Chances are, the institution you hold your everyday account with also offers an online saver, and it’s definitely worth asking about. Even if the balance of your savings averages around $2,000, at today’s rates it’s possible to let your spare cash earn annual interest of around $100. Hardly a king’s ransom, but still a boost to your hip pocket.

 

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Learn more about savings accounts

How to make money with a savings account?

Savings accounts make you money by earning interest on your savings. The more money you deposit, the longer you leave it in the account, and the higher the account’s interest rate, the more interest you’ll be paid by the bank or financial institution, and the more your wealth will grow.

To make sure your savings account makes money and doesn’t lose money, it’s important to maintain a large enough minimum balance that the annual interest earned exceeds any annual fees charged on the account.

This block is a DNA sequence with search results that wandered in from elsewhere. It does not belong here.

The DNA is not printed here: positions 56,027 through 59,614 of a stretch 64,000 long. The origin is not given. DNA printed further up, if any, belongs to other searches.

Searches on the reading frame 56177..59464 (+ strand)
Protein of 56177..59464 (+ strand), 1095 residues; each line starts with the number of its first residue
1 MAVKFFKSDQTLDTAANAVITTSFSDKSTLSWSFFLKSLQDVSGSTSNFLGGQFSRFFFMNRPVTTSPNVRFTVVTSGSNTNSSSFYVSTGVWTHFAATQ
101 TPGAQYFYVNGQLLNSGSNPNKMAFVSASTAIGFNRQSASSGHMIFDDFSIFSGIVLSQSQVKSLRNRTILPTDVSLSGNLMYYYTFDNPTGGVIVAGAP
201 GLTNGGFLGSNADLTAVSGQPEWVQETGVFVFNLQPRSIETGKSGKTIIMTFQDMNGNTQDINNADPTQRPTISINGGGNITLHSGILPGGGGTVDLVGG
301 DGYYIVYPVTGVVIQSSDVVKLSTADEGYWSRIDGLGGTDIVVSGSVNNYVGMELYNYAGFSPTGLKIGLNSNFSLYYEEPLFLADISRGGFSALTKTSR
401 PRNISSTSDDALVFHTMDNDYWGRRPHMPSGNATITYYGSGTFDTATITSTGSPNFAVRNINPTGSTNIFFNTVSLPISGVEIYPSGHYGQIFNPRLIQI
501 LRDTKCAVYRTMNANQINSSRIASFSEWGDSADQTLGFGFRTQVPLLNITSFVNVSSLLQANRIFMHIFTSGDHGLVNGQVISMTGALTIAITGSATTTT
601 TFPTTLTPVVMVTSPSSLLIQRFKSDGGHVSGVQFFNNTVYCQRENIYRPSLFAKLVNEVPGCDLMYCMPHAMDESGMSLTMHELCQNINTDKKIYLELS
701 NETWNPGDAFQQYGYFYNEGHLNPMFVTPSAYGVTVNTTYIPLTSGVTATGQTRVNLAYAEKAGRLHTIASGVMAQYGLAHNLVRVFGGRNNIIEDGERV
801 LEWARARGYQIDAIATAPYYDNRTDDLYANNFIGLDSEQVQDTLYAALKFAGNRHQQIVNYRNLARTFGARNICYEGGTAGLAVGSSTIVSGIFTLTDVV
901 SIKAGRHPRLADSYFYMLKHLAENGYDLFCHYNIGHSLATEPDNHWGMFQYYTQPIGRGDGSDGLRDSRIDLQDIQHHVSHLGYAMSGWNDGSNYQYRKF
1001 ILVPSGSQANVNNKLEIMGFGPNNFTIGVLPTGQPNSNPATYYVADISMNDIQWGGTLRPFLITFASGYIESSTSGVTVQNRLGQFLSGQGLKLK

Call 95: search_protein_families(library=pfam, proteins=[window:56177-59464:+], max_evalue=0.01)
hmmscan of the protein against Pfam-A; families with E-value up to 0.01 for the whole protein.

Can you set up a savings account online?

Yes. Several large and small banks offer online applications for savings accounts, and there are also online-only financial institutions to consider.

Online-only savings accounts are often less expensive than other savings accounts, though they may not offer the same flexibility, features, or face-to-face service as more traditional savings accounts.

Can you set up direct debits from a savings account?

It’s not usually possible to set up a direct debit from your savings account to cover ongoing expenses or bills, as savings accounts are structured around growing your wealth by earning interest on regular deposits, and discouraging withdrawals.

Some transaction accounts allow you to set up direct debits and also earn interest, though you may not enjoy as much flexibility as a dedicated transaction account, or get as high an interest rate as a dedicated savings account.

How much money should I have in my savings account?

A good rule of thumb when working out a minimum balance for your savings account is to make sure that you’ll earn more in annual interest on your savings than what you’ll be charged in annual fees.